We continued down the other side of the peak, along more twists and turns. It was hot and the climb had tired us. As we walked on, we began to catch glimpses of the next village, Cabrières, its stone houses, with their tile roofs, sitting gently in the hills like an orange cat in a deep, green pillow. But for one framing peak behind, the hills surrounding it seemed small and not overwhelming, seemingly as if they were tilted up by the weight of the village, and had it, like a cat, up and walked away, the hills would settle flatly into the earth.
The main road of Cabrières was roughly one hundred meters long, with only one shop, which was closed. We were relieved to find that the only bar was open, and we fell into the dark, cool room, blessing it. The grey-haired proprietress wore shimmering pink, exceedingly form-fitting trousers; she gave us a glass of mineral water. We were the only customer and drank a second glass while she danced alone to the music she selected on the juke box. Had there been a hotel, we would have rested in Cabrières, for we were very tired, but there was none.
For the next eight kilometers, we were too tired for observation of nature's glories. Occasionally, a car passed, but for the most part we were alone, tramping, no longer thinking or singing, simply walking. At the outskirts of Clermont-l'Hérault were the usual petrol stations and mechanics' garages that go with a big town. In our exhaustion and isolation we were a little dazed by the racket of laughing mothers, shouting teenagers, motorcycles, televisions. We found a room in an icy, disinfected tourist hotel near the train station, and collapsed into the bath. Our feet were blistered, our back ached, and we had a cramp in our left leg, but oh! we were euphoric.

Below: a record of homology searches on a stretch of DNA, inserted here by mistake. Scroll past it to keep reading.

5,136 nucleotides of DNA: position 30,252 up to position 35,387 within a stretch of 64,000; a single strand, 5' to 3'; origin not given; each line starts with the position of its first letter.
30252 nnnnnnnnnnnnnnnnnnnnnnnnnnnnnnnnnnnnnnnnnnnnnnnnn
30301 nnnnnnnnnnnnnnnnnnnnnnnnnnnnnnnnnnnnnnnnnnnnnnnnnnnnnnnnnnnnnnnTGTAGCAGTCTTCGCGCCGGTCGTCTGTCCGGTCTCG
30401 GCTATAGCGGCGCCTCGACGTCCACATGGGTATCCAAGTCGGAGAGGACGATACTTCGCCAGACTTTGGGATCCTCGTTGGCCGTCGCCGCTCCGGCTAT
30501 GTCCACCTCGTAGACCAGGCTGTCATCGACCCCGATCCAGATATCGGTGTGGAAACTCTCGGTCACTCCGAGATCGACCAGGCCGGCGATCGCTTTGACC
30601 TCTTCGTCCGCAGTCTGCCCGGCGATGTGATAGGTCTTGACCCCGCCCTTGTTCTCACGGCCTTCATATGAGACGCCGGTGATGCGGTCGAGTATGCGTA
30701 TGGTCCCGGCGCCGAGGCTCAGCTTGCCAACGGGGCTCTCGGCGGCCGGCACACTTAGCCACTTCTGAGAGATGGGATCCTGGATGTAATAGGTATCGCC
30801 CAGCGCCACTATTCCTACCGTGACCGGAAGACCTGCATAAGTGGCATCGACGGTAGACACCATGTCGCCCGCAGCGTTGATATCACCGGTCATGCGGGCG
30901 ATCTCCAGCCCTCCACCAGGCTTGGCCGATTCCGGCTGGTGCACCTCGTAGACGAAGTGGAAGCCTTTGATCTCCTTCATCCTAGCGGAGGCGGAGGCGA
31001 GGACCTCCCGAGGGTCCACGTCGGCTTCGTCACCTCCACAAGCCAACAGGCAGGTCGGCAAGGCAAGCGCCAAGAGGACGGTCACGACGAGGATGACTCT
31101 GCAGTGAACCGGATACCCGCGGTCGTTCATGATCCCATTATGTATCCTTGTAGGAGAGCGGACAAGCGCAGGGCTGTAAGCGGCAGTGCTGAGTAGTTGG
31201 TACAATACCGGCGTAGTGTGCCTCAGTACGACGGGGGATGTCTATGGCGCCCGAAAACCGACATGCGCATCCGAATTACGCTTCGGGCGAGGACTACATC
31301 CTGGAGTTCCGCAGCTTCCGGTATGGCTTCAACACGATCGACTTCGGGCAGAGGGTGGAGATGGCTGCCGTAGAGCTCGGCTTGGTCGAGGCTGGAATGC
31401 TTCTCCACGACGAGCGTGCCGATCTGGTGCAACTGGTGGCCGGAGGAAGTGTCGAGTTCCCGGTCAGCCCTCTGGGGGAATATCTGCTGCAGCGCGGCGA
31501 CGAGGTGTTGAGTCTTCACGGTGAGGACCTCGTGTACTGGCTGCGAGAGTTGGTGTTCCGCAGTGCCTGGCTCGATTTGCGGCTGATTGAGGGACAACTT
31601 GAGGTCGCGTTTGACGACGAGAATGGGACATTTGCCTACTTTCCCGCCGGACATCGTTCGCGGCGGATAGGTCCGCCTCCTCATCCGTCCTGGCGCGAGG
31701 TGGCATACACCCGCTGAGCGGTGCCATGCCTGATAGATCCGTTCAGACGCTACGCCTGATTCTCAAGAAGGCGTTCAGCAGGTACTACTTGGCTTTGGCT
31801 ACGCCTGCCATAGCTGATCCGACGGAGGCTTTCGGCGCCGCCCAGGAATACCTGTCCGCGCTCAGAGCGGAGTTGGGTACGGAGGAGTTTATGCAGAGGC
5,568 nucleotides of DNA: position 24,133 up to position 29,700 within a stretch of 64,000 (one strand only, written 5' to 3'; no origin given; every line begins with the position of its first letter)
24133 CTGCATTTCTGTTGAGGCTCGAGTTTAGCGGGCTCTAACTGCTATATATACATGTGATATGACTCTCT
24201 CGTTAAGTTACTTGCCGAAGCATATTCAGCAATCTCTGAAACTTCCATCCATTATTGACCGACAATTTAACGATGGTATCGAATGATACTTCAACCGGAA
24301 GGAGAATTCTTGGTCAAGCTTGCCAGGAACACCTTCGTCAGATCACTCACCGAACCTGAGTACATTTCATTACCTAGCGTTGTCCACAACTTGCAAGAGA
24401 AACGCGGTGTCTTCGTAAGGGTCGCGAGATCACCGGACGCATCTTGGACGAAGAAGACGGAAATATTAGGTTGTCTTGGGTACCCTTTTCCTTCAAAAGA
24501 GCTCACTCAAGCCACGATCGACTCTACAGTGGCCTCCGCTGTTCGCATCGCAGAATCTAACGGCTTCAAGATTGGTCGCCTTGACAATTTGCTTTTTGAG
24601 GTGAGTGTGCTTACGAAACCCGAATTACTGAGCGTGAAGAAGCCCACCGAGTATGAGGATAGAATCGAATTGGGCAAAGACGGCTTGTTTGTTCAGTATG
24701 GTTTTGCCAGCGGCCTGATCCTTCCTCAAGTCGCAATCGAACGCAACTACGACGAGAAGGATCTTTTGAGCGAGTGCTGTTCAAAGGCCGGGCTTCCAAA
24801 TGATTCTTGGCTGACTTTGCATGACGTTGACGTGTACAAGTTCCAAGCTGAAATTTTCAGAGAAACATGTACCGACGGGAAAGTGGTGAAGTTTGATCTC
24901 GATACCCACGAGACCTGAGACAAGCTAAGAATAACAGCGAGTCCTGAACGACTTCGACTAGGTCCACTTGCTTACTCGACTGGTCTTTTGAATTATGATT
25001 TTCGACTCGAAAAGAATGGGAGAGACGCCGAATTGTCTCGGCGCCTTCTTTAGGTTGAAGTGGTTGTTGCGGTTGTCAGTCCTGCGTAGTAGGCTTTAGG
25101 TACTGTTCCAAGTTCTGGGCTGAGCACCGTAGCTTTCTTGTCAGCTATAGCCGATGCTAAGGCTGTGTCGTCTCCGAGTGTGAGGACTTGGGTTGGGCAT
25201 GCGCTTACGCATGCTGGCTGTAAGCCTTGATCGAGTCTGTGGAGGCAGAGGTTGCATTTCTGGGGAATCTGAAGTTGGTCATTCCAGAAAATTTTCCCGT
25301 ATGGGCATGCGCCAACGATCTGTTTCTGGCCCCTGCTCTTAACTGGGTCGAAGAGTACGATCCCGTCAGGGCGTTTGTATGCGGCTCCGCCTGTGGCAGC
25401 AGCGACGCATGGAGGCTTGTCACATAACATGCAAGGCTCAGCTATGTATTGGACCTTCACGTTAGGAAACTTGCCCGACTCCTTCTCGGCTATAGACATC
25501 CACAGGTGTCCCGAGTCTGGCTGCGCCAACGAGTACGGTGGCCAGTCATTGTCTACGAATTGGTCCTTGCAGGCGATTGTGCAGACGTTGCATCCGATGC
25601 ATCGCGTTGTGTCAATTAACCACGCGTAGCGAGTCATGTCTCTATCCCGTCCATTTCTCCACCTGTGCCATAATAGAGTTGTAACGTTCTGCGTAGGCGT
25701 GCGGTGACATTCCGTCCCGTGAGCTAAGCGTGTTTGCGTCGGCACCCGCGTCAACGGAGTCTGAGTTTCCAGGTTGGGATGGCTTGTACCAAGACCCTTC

The next day, another sunny one, we explored the town. Our hotel was a short walk from the medieval centre, an antique world surround by ordinary modernity of the tackier sort. Unlike pretty, protected Pézenas, the old quarter of Clermont-l'Hérault was battered and very lived in, with skinny, winding streets, buildings of chipped stone and plaster, shutters askew, laundry hanging out of every window. The littered, cobbled streets reeked of human history; not the big events, but hundreds of years of babies, lovers' quarrels, old people, petty feuds between neighbours and relatives. Coming from a country that can cough up such a short span of that, we are still impressed to see houses that have been lived in without a break for five hundred years. One could feel the human roots reaching deep into the land. Every inch of the town and surrounding countryside was completely tamed and had been thoroughly tramped by people for centuries. Not a centimeter was unknown. Where we come from, in the Sierra Nevadas, most houses are less than fifty years old; bears used to walk down our street at dawn in the springtime, taking swipes at garbage cans; whole tracts of land remained unmapped, even by the native Washoe Indians. There was no sense of humanity to that land. It was wild and free but without human history.
©2011 Anne Morddel